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Cute little pigs grow up.

"We have discussed--and not entirely jokingly--keeping a pig on your patio. And just today as I finished (writing) the last chapter (of Raising the Homestead Hog) I ran across a newspaper clipping that indicates the concept might not be as amusing or as farfetched as it may seem.

"The headline on the clipping is |Italians Raise Mini-pigs on the Balcony.' The item claims that because of Italy's increasing meat shortage, to say nothing of high prices, people are starting to raise their own pigs. There is a miniature strain used for laboratory work in this country) that is only 18 inches long and a foot high. Piglets of this strain are selling for $50 each, according to the article. They are fed kitchen scraps--and are kept on balconies in the cities. In a matter of weeks the mini-pig is fully grown, and supplies a family with meat for the better part of a week.

"Now then, a bout that patio..."

From Raising the Homestead Hog, by Jd Belanger, Rodale Press, 1977

The above was printed as a half-page "postscript"--an after-thought, and frankly, a joke--but it resulted in more mail and comments than anything else in the 226 page book. Everyone, it seemed, was interested in a mini-pig.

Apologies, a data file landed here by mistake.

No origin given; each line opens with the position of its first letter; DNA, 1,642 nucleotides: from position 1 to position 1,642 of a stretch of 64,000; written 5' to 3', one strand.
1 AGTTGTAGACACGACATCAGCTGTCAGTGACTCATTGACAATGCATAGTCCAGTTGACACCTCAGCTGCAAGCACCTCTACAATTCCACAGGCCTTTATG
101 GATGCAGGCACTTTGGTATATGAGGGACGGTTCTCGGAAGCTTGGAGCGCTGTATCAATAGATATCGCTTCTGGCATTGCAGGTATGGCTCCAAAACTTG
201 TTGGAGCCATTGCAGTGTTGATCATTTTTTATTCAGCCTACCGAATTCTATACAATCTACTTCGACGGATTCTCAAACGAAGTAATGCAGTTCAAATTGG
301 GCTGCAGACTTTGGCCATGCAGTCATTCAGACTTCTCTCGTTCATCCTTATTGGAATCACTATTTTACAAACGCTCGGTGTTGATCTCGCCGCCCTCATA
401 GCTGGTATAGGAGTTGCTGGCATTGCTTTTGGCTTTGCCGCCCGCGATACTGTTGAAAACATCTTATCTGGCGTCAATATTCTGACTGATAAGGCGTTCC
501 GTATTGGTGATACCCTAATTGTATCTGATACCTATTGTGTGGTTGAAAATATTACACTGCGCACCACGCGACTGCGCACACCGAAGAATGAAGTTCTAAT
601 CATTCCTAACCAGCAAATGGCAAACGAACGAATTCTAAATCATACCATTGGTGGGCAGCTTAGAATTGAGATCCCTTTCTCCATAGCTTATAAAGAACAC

That didn't include me, and for many years afterwards I gave correspondents no encouragement in that direction.

Then came Vietnamese Potbelly pigs. Any warnings of animal fads (of which there have been many) went unheeded.

Now, according to the Chicago Tribune, more and more Potbelly pigs are ending up on farms, abandoned, or as bacon, "albeit of a rather fatty variety. "

One former owner said that prospective pig owners "are sold a bill of goods, that they're cute and little and they'll stay little." In reality, many of them are now pushing 250 lbs., which is a bit hefty for a house pet, "unless you don't mind having your house terrorized," another former owner said.

Around 1985 some of the pigs fetched as much as $4,000. The same pig today sells for $100.

Some have reportedly been sold at farmer's markets, for meat, according to the Tribune. And you might even be able to find an abandoned one.

If you missed out on this fad, don't worry: something else will come along. Just get in first--and get out fast. And don't ask me about ostriches.
COPYRIGHT 1993 Countryside Publications Ltd.
No portion of this article can be reproduced without the express written permission from the copyright holder.
Copyright 1993 Gale, Cengage Learning. All rights reserved.

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Title Annotation:pot-bellied pig fad ends
Author:Belanger, Jd
Publication:Countryside & Small Stock Journal
Date:May 1, 1993
Words:394
Previous Article:A creature of habit.
Next Article:Minor breeds - they're not for everyone.
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